Why does my pet’s breath smell bad?
Dental disease affects more than 80% of pets over three years old. How can you tell if your pet is affected, and if it’s time to seek professional dental help?
If you observe any of the following signs, your pet needs a dental examination and an anesthetic dental cleaning performed by a veterinarian:
Why do I need to take care of my pet’s teeth? Growing up our pets never had dental procedures and they were fine.
We hear this question all the time. Pets are living longer than ever before, and much of that is due to an increased awareness of dental disease. Our pets now receive care much like our own, with annual blood work and examinations to make sure they stay healthy.
Dental disease and systemic diseases like heart, liver, and kidney disease go hand in hand. Imagine being exposed to harmful bacteria and their toxic byproducts 24 hours a day; it’s a continual bacterial shower as the bacteria make their way into the bloodstream and throughout the body. Many times after a thorough dental cleaning, pets with health issues see noticeable improvement in heart murmurs, liver, and kidney disease, as well as an improved quality of life.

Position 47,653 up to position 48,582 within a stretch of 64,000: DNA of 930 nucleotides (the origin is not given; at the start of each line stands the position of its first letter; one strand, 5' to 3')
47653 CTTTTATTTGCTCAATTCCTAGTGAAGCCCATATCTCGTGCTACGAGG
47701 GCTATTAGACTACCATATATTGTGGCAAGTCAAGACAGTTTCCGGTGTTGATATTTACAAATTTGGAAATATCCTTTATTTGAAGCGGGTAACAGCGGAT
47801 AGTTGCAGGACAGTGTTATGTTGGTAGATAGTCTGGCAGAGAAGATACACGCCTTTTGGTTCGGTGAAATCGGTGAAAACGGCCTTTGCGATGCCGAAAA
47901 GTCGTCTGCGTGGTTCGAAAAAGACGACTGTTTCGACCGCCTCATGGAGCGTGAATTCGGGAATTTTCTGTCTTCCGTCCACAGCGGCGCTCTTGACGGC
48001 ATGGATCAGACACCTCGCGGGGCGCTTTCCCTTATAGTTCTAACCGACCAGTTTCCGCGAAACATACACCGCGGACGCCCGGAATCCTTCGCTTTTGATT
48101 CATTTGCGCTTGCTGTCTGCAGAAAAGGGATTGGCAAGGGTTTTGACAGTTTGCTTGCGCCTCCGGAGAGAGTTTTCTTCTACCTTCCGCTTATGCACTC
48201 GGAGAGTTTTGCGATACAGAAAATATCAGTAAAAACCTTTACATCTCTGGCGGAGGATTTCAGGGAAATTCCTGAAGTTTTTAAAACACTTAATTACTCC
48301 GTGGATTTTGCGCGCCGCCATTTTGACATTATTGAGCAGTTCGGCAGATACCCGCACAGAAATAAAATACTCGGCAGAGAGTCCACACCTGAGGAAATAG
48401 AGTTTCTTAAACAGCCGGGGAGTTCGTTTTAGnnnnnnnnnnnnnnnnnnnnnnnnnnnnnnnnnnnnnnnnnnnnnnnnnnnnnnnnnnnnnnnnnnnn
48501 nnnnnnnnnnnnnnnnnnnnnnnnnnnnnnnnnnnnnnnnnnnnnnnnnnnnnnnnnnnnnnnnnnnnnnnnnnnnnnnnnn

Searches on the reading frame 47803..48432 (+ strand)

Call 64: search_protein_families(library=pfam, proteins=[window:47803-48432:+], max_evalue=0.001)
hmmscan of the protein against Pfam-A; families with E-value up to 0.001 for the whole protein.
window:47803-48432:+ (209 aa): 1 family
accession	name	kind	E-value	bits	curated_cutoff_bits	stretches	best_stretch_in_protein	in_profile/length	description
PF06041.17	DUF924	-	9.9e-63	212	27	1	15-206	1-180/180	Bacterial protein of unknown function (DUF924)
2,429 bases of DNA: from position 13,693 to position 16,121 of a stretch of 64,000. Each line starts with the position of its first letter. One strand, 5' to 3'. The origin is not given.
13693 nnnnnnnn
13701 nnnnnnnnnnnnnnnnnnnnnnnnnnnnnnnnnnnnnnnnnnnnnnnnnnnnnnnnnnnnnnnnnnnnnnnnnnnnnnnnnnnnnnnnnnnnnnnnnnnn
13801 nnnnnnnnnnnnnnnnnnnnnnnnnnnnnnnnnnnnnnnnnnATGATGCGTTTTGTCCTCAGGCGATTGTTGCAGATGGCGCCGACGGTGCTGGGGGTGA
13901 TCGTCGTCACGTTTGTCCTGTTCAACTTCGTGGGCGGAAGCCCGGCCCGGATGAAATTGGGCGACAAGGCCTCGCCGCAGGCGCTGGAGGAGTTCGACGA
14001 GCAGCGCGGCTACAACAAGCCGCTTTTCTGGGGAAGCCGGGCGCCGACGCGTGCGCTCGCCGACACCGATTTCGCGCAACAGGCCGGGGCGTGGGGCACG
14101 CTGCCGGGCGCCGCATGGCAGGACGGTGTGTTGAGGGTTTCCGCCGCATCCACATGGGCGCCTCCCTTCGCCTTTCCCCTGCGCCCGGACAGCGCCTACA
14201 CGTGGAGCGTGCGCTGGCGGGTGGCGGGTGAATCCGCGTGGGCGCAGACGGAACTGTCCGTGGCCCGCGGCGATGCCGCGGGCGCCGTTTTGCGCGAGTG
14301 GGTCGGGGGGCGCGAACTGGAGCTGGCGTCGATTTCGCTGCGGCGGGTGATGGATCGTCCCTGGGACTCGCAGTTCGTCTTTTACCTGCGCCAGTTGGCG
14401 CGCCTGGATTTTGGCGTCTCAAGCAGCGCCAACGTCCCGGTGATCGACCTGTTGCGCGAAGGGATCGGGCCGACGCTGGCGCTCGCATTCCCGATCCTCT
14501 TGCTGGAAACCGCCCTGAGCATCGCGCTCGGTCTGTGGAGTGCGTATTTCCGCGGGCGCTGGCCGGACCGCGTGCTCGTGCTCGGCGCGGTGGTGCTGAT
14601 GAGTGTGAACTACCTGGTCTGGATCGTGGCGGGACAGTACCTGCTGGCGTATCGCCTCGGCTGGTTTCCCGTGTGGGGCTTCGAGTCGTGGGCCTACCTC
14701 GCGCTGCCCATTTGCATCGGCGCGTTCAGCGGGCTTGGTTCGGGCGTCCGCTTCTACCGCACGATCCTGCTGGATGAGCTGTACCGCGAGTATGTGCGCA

Visit our blog next month to learn about the dangers of anesthesia-free dental cleanings and why reputable veterinarians advise against them.
This guest post was written by Jocelyn Davis, Manager of Clinical Operations and Development for ZippiVet Animal Hospital.